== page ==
Now find the variable in the list of variables that you want to use as the independent variable to test your hypothesis. Your dependent variable will be TOLHOMO. Get the crosstabulation to test your hypothesis. Be sure to get the appropriate percents, chi square, and measure of association. Write a short paragraph using the results to indicate whether the data support your hypothesis.

    Chose one other tolerance variable (TOLATH, TOLCOM, TOLMIL, and TOLRAC) and repeat the analysis described above.

  5. Americans decide what types of social problems to spend money on. The General Social Survey includes a series of questions that ask respondents whether we are spending too much, too little, or about the right amount of money on a series of problems. These problems include foreign aid, the military, big cities, crime, drugs, education, the environment, welfare, health, mass transportation, parks and recreation, the conditions of blacks, highways and bridges, social security, and space exploration.



    The General Social Survey includes two versions of most of these questions. All the spending variables start with NAT. The alternative version of each question ends with Y. For example, the questions on welfare are NATFARE and NATFAREY. NATFARE asks whether respondents think we are spending too much, too little, or about the right amount of money on "welfare." NATFAREY substitutes "assistance to the poor" for "welfare" in the question. A few questions have only one version of the question (i.e., no version Y). For this exercise, we will be using the original version of each question (i.e., the one that does not end in Y).

    Using the data, find out which problems respondents are the most likely to think we are spending too much money on and which problems respondents think we are spending too little on. Write a brief paragraph summarizing your findings.

    Republicans, Democrats, and independents often differ in terms of the problems they think we should be spending money on. Crosstabulate political party preference (PARTYID) and the spending variables to find out which problems Democrats think we should be spending more on, which problems Republicans think are more important, and which problems independents want to spend more money on. You will need to recode PARTYID into a smaller number of categories. See question 2 above for one way of recoding PARTYID. Use the appropriate percents, chi square, and measure of association to help you in your analysis. Write a short paragraph describing your results.

    Class is another variable that often divides people on spending priorities. Use the variable CLASS to see if different classes have different spending priorities. You will have to recode CLASS. Do this by combining lower and working class into one category and middle and upper class into another category. Write a paragraph summarizing your results.

    Find one variable where there are significant class and party differences on spending priorities. Which is more important--class or party? Think about how you are going to decide this. You will have to run a three-variable table to see the effect of one of these variables holding the other constant. For example, crosstab one of the NAT variables with class holding party constant. Then crosstab the same NAT variable with party holding class constant. Were there larger differences for class or for party when the other variable was held constant? Or were the differences about the same? Be sure to use the appropriate percents, chi square, and measure of association to help you. Write a paragraph or two describing your findings.

  7. We already described the two different versions of the NAT variables. Why do you think the researchers did this? Different forms of the same questions often produce different results. For example, studies have found that people are more likely to say they would not allow something than they are to say they would forbid the same activity. The NAT... and the NAT...Y variables allow us to study the effect of question wording on what respondents tell us.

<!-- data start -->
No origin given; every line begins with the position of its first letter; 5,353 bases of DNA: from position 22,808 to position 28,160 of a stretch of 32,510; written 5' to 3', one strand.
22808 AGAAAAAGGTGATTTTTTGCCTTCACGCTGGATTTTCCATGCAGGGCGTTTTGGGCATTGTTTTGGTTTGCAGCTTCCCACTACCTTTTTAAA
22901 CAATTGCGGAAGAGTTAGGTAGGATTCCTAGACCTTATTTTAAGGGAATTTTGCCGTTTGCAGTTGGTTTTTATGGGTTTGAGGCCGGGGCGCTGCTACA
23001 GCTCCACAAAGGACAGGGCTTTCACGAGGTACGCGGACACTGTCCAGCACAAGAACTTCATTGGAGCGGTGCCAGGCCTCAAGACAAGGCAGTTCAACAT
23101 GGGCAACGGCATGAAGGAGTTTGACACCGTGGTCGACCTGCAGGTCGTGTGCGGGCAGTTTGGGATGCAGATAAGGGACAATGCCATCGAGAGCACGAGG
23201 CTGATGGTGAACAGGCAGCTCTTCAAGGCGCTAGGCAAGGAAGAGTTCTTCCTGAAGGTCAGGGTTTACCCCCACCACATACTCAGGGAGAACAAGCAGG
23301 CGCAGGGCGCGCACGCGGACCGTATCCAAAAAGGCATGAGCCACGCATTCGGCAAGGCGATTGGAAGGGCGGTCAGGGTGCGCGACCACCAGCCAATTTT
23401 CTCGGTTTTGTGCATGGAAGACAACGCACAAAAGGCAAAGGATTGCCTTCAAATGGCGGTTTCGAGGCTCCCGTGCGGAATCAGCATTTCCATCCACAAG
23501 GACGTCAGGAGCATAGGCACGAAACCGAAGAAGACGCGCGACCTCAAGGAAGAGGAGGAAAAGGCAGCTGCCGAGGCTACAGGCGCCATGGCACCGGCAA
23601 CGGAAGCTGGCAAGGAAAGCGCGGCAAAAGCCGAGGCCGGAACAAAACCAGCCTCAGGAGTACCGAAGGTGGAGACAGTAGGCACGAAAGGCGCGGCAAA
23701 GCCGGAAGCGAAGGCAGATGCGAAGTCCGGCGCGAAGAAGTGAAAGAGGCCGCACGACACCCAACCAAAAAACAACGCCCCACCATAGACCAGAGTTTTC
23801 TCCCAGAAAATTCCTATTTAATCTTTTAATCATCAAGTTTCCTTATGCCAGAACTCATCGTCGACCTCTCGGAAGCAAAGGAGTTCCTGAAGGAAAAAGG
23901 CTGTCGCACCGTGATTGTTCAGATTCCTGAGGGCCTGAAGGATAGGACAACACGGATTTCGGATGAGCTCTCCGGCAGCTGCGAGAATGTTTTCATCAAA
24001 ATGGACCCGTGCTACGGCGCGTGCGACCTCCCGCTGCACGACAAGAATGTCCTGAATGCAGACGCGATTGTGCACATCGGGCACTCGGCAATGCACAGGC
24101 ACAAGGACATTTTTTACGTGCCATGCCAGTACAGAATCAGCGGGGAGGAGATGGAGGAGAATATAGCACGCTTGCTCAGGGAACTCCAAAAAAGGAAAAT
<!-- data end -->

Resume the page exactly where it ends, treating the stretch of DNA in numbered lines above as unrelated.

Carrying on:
Choose several pairs of NAT variables (e.g., NATFARE and NATFAREY, NATCRIME and NATCRIMY). Do a frequency distribution for both variables in the pair and see if the wording of the question makes any difference in the way respondents answered the questions. Keep looking at pairs of NAT variables until you find one pair where the question wording did make a difference and one pair where it didn't make a difference. Write a short paragraph summarizing your results.

    It's possible that question wording makes more of a difference for some respondents than for others. Choose the pair of NAT variables where question wording did make a difference. Check to see if the wording of the questions made more of a difference for respondents with less education than for those with more education. How would you do this? You could choose DEGREE (highest degree) or EDUC (years of school completed) as your measure of education. If you choose EDUC, recode it into three or four categories. We have already recoded it in one possible way (EDUC1). Then crosstab the NAT variables with your measure of education. Now compare the way respondents answered the NAT questions for each level of education. Try to construct a graph showing the differences. One way to do this would be to construct two line graphs. Each line graph could show the percent who felt we should be spending less money along the vertical axis and level of education along the horizontal axis. You would need two graphs--one for each of the NAT questions. These two line graphs could be placed on the same graph. Write a brief paragraph summarizing your results.

  9. Other variables in the data set focus on women's issues and on issues of race. Most of the variables that begin with FE deal with women's issues and variables that start with RAC focus on race. Decide which of these issues you want to study and then look carefully at the appropriate variables for that issue in the codebook. Choose one variable that you would like to study. This will be your dependent variable. Now choose two independent variables that you think will be related to your dependent variable. For each variable, write a hypothesis that clearly states the relationship you expect to find between your independent and dependent variable. Indicate why you think this hypothesis will be true. Get the crosstabulation that you need to test this hypothesis. Be sure to ask for the appropriate percents, chi square, and measure of association. Write a short paper that includes the hypothesis, the rationale for the hypothesis, the crosstabulation to test the hypothesis, and your interpretation of the table. Be sure to indicate whether the data support the hypothesis.